Judge Roy Moore Announces Bid for Alabama Chief Justice

Judge Roy Moore
Former Alabama Supreme Court Chief Justice Roy Moore announces his candidacy for the office during a news conference in Montgomery, Ala., Tuesday, Nov. 22, 2011. Eight years after Moore was removed from the post because of the monument dispute, he announced that he would run for the position again at a news conference on the steps of the Alabama Judicial Building in Montgomery. The 64-year-old Republican addressed the dispute in his remarks to the media. (AP Images/Dave Martin)

Judge Roy Moore is making a bold move to take back what rightfully belonged to him.

The former Chief Justice of the Alabama Supreme Court on Tuesday stood on the steps of the Alabama Judicial Building and announced he is running for his former position.

“There is no question that I know this job and I believe the people of Alabama know exactly what I stand for,” Moore said. “During my term of office as Chief Justice, I wrote major opinions affecting our state, one of which was Advisory Opinion 373 regarding the prohibition of gambling devices in Alabama. That opinion has guided both state and federal courts during the last decade to stop unlawful gambling in Alabama.”

In 2003, Moore was removed from his position for standing up for the inalienable right to acknowledge God. The issue started in 2001 when he installed a granite monument depicting the Ten Commandments in the rotunda of the Alabama Judicial Building. Moore’s motive was to invoke the favor and guidance of God in establishing justice as provided in the Constitution of the State of Alabama.

But the American Civil Liberties Union joined the Americans United for Separation of Church and State and the Southern Poverty Law Center in a lawsuit against Moore over the display. When a federal district court ruled against him, Moore refused to submit and upheld his oath to both the United States Constitution and the Alabama state constitution. He was ultimately removed from office for refusing to take down the monument.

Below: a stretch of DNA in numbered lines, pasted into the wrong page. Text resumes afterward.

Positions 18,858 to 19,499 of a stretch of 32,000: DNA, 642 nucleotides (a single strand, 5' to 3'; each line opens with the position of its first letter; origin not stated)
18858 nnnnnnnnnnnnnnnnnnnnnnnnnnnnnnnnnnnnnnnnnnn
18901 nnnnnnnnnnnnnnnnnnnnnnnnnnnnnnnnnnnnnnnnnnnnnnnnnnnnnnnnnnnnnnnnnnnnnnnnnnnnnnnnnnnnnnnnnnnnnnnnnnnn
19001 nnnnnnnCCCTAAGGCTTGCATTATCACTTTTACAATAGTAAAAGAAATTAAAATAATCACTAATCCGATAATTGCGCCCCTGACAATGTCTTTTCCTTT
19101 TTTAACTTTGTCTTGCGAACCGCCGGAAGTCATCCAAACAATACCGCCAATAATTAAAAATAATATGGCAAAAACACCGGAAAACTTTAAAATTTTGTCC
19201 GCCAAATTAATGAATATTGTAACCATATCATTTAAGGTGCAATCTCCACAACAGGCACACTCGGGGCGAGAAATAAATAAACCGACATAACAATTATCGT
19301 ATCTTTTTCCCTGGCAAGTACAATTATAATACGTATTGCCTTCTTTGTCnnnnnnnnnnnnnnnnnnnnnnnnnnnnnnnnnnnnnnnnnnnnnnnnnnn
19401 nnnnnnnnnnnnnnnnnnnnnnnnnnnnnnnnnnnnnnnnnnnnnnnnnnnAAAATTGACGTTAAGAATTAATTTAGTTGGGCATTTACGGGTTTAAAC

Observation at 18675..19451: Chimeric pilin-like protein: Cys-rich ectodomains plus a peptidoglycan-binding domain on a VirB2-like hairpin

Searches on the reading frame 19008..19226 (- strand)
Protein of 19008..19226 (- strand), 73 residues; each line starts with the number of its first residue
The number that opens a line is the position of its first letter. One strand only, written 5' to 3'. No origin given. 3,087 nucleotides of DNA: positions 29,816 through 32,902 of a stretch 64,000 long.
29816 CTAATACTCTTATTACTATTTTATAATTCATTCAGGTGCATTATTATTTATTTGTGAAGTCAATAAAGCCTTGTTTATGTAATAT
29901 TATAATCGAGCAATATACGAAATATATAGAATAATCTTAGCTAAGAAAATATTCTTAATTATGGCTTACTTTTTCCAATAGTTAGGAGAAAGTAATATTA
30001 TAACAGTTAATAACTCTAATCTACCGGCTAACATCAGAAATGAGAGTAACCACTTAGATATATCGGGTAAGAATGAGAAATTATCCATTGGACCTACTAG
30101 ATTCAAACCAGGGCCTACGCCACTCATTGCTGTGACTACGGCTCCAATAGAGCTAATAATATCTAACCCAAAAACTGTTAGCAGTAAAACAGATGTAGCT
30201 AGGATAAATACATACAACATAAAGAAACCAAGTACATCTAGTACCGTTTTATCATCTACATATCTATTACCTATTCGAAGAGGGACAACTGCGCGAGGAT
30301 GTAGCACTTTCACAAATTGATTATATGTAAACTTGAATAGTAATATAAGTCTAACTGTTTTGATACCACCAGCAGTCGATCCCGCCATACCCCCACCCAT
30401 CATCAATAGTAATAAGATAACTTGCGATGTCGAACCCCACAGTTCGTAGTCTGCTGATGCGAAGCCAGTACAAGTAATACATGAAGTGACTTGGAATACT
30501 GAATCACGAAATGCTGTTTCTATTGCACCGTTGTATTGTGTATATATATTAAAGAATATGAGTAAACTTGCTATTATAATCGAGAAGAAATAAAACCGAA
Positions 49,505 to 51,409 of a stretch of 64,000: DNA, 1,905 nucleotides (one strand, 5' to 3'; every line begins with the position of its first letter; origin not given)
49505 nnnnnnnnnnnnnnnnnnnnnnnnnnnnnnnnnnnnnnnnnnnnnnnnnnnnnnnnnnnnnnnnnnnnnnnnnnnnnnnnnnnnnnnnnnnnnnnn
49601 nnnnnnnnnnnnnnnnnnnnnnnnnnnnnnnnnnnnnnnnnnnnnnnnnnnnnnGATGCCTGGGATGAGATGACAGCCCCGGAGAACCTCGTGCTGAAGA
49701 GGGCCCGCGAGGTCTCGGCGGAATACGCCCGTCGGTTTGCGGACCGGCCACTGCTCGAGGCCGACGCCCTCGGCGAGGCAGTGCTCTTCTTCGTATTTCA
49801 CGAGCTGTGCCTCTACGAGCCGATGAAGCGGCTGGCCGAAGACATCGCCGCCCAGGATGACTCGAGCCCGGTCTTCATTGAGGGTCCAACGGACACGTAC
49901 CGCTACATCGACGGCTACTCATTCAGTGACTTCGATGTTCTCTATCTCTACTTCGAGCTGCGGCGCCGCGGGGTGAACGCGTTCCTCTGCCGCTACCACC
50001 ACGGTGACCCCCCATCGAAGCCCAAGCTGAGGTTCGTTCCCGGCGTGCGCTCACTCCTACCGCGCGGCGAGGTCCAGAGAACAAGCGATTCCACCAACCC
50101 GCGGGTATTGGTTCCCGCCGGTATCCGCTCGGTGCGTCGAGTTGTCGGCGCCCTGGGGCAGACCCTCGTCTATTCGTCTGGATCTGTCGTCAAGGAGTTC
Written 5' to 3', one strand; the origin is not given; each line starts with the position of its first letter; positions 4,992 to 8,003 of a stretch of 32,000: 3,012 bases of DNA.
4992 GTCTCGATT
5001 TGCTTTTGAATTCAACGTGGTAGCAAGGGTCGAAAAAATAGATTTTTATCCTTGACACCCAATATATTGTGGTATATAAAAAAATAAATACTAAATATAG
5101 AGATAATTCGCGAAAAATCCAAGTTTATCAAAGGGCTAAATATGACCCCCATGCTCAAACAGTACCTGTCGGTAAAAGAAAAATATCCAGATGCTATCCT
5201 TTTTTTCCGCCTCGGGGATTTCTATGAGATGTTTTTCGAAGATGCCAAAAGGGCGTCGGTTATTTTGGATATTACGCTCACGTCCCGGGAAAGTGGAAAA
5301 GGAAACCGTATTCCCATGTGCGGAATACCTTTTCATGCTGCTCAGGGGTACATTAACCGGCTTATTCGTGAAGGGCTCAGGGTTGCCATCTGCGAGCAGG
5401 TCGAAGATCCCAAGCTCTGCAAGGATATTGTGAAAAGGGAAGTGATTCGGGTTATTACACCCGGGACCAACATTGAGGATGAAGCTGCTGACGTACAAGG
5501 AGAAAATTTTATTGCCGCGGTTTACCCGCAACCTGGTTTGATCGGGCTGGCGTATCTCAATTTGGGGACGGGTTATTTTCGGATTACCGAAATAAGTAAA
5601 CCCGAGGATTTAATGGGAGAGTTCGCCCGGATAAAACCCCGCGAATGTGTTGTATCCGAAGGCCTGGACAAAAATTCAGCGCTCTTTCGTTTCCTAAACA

Now, he’s ready to resume the role that he believes belongs to him.

“Under my leadership and working with the other justices we put a stop to the Equity Funding Lawsuit which had plagued our State and the Appellate Courts of Alabama for nearly 12 years,” Moore said. “Not only did we save taxpayers over $1 billion in taxes, but we preserved the right of parents to control the education of their children under the Alabama Constitution.”

For the past eight years Moore has served as the president of the Foundation for Moral Law, working in state and federal courts across the country, to include the United States Supreme Court, to preserve our inalienable right to acknowledge God under the First Amendment of the United States Constitution.

“Today our judicial system is struggling under reduced budgets. During my first two years as chief justice, the judicial budget suffered the largest cuts ever experienced by the court system to that date, and yet we kept our courts open to the public,” Moore says. “My experience and leadership will enable me to continue to keep the courts operating at the highest efficiency.”

As a graduate of West Point and veteran of Vietnam, and later as a deputy district attorney, circuit judge and chief justice, Moore has a track record of upholding his oath to support and defend the Constitution of the United States and to uphold and support the Constitution of the State of Alabama.

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